38. Llaneza L, López-Bao JV (2015) Indirect effects of changes in environmental and agricultural policies on the diet of wolves. Eur J Wildl Res 61:895–902CrossRefGoogle Scholar
  39. Llaneza L, Palacios V, Uzal A, Ordiz A, Sazatornil V, Sierra P, Álvares F (2005) Distribución y aspectos poblacionales del lobo ibérico (Canis lupus signatus) en las provincias de Pontevedra y A Coruña. Galemys 17:61–80Google Scholar
  40. Llaneza L, López-Bao JV, Sazatornil V (2012) Insights into wolf presence in human-dominated landscapes: the relative role of food availability, humans and landscape attributes. Diver Dist 18:459–469CrossRefGoogle Scholar
  41. Llaneza L, García EJ, Palacios V, López-Bao JV (2014) Wolf monitoring in Galicia, NW Spain, 2013-2014. Report to TRAGSATEC and the Spanish Ministry of Agriculture, Food, and EnvironmentGoogle Scholar
  42. López-Bao JV, Sazatornil V, Llaneza L, Rodríguez A (2013) Indirect effects on heathland conservation and wolf persistence of contradictory policies that threaten traditional free-ranging horse husbandry. Conserv Lett 6:448–455CrossRefGoogle Scholar
  43. López-Bao JV, Blanco JC, Rodríguez A, Godinho R, Sazatornil V, Álvares F, García EJ, Llaneza L, Rico M, Cortés Y, Palacios V, Chapron G (2015a) Toothless wildlife protection laws. Biodivers Conserv 24:2105–2108CrossRefGoogle Scholar
  44. López-Bao JV, Kaczensky P, Linnell JD, Boitani L, Chapron G (2015b) Carnivore coexistence: wilderness not required. Science 348:870–871CrossRefGoogle Scholar
  45. Lyons AL, Gaines WL, Servheen C (2003) Black bear resource selection in the northeast Cascades, Washington. Biol Conserv 113:55–62CrossRefGoogle Scholar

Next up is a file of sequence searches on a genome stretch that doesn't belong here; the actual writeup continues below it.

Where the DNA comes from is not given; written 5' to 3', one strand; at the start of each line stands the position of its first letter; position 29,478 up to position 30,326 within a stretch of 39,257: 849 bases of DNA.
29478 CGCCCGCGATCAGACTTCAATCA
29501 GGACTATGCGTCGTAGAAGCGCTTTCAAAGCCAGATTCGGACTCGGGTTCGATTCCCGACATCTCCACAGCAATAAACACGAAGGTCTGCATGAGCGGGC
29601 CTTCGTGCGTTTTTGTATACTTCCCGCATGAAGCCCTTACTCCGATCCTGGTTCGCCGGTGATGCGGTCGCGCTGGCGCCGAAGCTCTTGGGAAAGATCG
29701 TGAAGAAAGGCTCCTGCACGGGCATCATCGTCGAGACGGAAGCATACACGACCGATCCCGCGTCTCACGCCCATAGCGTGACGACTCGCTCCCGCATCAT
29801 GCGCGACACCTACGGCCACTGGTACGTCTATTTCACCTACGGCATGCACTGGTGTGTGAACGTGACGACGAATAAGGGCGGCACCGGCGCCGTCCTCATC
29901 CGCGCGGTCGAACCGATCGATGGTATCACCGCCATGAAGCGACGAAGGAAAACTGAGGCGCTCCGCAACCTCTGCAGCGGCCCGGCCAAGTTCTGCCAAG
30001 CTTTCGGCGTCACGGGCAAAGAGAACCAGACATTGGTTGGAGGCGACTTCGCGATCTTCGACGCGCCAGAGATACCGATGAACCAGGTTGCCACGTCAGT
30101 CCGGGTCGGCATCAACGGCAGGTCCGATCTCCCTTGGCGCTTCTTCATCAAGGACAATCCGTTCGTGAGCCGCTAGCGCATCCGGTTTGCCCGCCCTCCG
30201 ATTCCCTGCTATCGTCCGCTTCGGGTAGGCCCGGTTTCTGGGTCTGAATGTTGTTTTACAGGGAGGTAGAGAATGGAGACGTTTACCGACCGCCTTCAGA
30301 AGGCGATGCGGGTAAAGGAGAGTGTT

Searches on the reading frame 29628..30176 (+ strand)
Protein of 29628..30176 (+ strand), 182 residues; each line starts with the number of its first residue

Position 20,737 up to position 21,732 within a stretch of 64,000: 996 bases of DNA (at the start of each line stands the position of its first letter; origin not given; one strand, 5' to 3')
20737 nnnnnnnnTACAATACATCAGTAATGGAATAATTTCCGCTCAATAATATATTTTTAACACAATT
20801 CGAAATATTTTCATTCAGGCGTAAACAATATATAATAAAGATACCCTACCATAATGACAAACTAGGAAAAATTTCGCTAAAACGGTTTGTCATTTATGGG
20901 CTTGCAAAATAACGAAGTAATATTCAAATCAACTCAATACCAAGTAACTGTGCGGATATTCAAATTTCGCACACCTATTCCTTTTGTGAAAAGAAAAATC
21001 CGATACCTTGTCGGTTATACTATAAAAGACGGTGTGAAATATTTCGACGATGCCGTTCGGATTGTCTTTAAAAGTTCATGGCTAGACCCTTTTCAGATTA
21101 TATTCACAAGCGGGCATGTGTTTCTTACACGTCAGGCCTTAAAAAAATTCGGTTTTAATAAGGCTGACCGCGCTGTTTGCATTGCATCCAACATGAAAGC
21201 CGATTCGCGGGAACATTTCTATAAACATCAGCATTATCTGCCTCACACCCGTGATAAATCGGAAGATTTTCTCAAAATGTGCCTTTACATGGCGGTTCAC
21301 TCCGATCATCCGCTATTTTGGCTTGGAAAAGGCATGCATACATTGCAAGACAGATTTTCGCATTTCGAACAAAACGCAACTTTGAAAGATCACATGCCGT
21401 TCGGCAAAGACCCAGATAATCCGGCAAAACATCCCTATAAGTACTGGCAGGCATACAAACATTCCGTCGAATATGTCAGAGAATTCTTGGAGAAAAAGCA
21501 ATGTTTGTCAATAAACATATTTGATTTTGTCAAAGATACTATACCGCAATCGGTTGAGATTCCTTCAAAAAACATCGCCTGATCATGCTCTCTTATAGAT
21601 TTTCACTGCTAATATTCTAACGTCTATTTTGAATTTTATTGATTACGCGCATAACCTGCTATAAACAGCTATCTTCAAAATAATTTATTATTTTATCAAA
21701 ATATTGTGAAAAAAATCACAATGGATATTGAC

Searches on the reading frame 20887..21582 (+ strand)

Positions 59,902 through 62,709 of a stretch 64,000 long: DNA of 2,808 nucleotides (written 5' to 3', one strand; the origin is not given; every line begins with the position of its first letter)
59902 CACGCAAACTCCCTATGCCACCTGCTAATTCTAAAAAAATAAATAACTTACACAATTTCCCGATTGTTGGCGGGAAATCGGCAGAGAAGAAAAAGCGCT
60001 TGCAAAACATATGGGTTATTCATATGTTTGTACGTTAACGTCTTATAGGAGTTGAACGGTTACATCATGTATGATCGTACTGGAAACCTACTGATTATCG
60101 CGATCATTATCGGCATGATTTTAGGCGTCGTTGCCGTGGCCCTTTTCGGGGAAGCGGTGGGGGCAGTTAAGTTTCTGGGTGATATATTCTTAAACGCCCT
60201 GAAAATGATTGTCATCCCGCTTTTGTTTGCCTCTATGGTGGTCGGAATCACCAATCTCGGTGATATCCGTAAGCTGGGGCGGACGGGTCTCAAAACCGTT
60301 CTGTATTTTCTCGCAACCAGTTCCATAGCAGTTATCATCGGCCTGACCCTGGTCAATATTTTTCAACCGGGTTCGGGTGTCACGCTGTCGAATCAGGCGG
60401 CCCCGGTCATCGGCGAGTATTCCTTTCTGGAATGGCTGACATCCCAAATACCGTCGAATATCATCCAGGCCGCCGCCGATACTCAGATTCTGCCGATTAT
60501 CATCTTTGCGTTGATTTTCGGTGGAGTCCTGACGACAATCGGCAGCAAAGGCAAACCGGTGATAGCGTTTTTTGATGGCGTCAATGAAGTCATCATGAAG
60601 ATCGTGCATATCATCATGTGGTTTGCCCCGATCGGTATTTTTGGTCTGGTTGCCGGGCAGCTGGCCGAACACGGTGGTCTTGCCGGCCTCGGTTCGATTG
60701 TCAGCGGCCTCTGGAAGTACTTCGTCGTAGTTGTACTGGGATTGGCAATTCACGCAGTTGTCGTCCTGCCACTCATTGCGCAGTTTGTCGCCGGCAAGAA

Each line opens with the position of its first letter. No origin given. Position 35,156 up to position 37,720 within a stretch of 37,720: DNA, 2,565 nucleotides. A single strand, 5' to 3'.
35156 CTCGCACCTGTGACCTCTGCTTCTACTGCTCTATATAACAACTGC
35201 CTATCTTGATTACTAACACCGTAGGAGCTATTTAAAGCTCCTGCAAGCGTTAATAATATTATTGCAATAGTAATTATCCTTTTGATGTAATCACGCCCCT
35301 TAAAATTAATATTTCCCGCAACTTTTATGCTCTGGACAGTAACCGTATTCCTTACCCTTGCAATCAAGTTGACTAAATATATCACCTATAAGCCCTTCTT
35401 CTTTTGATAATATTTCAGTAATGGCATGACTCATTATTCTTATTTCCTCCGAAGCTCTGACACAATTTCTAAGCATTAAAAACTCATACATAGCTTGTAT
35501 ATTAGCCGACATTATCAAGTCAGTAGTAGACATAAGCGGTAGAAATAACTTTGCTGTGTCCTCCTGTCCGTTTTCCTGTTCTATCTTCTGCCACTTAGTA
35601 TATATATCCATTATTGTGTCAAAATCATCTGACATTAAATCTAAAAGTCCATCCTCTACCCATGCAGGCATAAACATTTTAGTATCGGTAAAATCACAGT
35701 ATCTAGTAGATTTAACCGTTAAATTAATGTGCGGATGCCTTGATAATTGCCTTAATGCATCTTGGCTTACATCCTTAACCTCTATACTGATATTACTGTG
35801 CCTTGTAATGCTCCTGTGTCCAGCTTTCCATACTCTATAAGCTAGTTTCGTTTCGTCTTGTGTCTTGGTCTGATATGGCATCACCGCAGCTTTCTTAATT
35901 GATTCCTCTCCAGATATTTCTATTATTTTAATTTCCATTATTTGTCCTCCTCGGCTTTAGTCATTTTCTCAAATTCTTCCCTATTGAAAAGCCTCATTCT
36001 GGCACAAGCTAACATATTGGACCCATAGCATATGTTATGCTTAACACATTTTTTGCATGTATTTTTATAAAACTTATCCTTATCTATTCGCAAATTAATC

46. Mac Nally R (2000) Regression and model building in conservation biology, biogeography and ecology: the distinction between—and reconciliation of—‘‘predictive” and ‘‘explanatory” models. Biodivers Conserv 9:655–671CrossRefGoogle Scholar
  47. Mac Nally R, Horrocks G (2002) Relative influences of patch, landscape and historical factors on birds in an Australian fragmented landscape. J Biogeogr 29:395–410CrossRefGoogle Scholar
  48. Mech LD, Boitani L (2010) Wolves: behavior, ecology, and conservation: behavior, ecology, and conservation. University of Chicago Press, ChicagoGoogle Scholar
  49. Ministerio de Fomento (1999) Modelo Digital del Terreno 1:25000. Dirección General del Instituto Geografico Nacional, Centro Nacional de Información Geográfica, MadridGoogle Scholar
  50. Moe TF, Kindberg J, Jansson I, Swenson JE (2007) Importance of diel behaviour when studying habitat selection: examples from female Scandinavian brown bears (Ursus arctos). Can J Zool 85:518–525CrossRefGoogle Scholar
  51. Nakagawa S, Schielzeth H (2013) A general and simple method for obtaining R2 from generalized linear mixed-effects models. Methods Ecol Evol 4:133–142CrossRefGoogle Scholar
  52. Ordiz A, Støen OG, Delibes M, Swenson JE (2011) Predators or prey? Spatio-temporal discrimination of human-derived risk by brown bears. Oecologia 166:59–67CrossRefPubMedGoogle Scholar
  53. Podgórski T, Schmidt K, Kowalczyk R, Gulczyńska A (2008) Microhabitat selection by Eurasian lynx and its implications for species conservation. Acta Theriol 53:97–110CrossRefGoogle Scholar